Barrans Fountain at Roundhay Park: The lavish drinking fountain gifted to the people of Leeds by the man who brought them Roundhay Park
According to the owners, Leeds City Council, almost one million people visit the park every year.
One of its most photographed features is Barrans Fountain, an imposing classical rotunda with eight Corinthian columns on a pedestal supporting a stone dome.
Alternating between the columns are pink marble fountain bowls on the outside and fluted bowls inside. It is named after two-times Lord Mayor of Leeds Sir John Barran.
A Londoner, Barran had set up a small clothing factory in Alfred Street, off Boar Lane, and developed a tool called a band knife to speed up the mass production of garments by cutting numerous layers of cloth at once.
With a sewing machine newly invented in the USA by Isaac Singer, Barran created a revolution in off-the-peg clothing manufacturing and made a huge fortune.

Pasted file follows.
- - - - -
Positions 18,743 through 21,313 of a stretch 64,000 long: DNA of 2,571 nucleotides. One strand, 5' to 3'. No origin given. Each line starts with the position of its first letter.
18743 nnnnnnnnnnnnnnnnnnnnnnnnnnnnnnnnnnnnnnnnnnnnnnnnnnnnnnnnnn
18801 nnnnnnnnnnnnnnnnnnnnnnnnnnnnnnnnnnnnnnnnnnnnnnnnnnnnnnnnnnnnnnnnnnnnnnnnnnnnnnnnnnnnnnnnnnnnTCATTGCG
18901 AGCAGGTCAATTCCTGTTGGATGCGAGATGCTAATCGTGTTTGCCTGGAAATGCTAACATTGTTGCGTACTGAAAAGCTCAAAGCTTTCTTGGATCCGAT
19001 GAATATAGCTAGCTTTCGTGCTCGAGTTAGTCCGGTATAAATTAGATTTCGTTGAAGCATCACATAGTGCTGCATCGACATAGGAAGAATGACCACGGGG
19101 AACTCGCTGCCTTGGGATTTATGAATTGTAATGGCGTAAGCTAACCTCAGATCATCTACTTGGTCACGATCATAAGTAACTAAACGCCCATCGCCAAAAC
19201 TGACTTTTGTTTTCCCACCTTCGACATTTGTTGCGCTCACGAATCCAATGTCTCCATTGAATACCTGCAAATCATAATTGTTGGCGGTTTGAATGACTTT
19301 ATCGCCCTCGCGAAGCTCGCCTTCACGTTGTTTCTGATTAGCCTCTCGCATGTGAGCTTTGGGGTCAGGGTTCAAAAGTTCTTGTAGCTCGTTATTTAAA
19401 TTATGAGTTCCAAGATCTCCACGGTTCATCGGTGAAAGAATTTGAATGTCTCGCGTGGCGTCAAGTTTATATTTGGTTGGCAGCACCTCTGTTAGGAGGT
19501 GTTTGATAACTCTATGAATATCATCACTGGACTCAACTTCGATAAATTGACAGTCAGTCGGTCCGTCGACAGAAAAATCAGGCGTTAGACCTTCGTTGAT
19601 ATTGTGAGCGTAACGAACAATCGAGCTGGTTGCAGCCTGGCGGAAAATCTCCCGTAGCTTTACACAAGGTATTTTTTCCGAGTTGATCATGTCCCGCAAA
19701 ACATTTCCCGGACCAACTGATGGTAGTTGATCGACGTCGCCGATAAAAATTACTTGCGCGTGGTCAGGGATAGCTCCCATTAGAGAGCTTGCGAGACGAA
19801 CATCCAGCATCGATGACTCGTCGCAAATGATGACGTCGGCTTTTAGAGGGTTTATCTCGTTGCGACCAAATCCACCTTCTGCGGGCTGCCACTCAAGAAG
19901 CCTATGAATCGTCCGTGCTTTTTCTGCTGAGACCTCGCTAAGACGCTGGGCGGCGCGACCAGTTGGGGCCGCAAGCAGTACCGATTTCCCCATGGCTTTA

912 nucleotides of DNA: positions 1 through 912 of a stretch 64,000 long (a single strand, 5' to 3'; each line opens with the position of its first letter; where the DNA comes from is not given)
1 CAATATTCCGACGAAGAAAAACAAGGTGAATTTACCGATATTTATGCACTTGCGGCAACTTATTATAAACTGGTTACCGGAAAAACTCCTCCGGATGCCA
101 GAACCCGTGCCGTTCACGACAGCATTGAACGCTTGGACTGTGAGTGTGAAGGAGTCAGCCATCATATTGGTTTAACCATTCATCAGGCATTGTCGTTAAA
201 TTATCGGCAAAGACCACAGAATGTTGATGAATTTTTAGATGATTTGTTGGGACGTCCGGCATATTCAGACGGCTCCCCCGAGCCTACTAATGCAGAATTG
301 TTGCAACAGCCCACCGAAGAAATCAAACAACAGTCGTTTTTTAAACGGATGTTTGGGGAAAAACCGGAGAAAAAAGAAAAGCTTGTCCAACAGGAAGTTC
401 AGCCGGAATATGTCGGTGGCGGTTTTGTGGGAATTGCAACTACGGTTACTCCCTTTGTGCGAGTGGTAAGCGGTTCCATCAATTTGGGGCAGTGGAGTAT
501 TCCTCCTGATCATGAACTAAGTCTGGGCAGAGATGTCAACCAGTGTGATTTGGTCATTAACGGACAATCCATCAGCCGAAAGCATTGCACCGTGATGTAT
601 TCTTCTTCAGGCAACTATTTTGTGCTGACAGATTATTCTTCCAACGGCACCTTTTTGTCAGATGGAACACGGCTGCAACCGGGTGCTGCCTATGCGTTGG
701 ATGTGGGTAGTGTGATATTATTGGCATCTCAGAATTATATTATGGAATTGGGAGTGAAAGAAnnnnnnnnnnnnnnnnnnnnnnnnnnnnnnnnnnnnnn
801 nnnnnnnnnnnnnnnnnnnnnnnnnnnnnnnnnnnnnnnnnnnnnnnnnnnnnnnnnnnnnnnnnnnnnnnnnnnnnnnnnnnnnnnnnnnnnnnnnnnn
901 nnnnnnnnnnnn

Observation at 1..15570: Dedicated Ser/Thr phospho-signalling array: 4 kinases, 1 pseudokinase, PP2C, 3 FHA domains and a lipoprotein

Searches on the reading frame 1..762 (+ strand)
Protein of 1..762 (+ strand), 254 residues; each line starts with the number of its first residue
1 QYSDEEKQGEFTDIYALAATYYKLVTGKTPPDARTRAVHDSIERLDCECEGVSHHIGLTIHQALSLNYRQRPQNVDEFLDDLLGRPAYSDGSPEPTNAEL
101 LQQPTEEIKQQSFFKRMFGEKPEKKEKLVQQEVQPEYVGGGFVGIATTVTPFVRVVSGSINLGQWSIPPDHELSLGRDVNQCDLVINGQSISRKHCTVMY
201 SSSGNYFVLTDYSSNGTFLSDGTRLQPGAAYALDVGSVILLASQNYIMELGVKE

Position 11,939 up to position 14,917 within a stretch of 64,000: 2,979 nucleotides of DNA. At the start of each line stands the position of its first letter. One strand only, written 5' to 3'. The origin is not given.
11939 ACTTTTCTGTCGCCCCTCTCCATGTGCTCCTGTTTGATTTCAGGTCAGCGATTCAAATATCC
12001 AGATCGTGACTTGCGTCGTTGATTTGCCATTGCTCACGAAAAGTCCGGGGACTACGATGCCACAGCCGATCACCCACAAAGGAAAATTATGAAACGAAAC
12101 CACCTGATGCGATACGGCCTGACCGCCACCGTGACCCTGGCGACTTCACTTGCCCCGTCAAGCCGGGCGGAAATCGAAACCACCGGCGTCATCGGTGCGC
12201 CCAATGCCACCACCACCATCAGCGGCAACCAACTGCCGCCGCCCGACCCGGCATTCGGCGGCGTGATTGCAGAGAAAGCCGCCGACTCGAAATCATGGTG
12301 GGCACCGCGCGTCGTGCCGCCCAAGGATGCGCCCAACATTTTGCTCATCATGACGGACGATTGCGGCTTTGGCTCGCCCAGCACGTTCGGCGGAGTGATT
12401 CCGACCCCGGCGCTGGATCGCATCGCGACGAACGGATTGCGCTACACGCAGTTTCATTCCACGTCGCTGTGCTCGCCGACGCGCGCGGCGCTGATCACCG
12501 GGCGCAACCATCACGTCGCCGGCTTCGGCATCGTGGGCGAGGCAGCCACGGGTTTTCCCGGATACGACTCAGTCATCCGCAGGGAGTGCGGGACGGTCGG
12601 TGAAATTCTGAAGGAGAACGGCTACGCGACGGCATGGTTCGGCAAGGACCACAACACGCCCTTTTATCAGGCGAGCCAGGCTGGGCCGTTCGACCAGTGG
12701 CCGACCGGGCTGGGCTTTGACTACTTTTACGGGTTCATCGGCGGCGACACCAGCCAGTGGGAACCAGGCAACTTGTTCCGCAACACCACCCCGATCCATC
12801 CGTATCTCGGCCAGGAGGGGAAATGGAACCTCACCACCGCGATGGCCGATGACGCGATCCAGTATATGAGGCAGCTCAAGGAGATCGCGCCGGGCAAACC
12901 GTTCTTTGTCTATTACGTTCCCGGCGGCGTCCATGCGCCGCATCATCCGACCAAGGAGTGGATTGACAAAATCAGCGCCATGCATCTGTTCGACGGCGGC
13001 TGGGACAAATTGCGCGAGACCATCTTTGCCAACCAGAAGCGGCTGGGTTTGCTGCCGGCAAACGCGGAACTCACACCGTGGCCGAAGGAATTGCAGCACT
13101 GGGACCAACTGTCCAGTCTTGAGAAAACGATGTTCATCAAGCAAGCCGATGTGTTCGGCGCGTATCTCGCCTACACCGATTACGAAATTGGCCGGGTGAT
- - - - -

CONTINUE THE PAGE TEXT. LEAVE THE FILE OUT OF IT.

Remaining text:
In 1871 the large country estate of Roundhay on the north side of Leeds was put up for sale.
It had been a medieval hunting ground and was so-named because the landowners had established a round enclosure or “hay” to keep their deer in and poachers out.
At that time the city council had a legal limit on the amount it could spend on land acquisitions, and Barran put together a group to buy it for £139,000. He then used creative accounting methods for the council to repay the purchase price.
The park was opened to the public in 1872 with a ceremony attended by an estimated 100,000 people.
In 1882 Barran commissioned and paid for the drinking fountain that bears his name as a gift to the park. In recent years restoration work has been carried out with help from the Heritage Lottery Fund.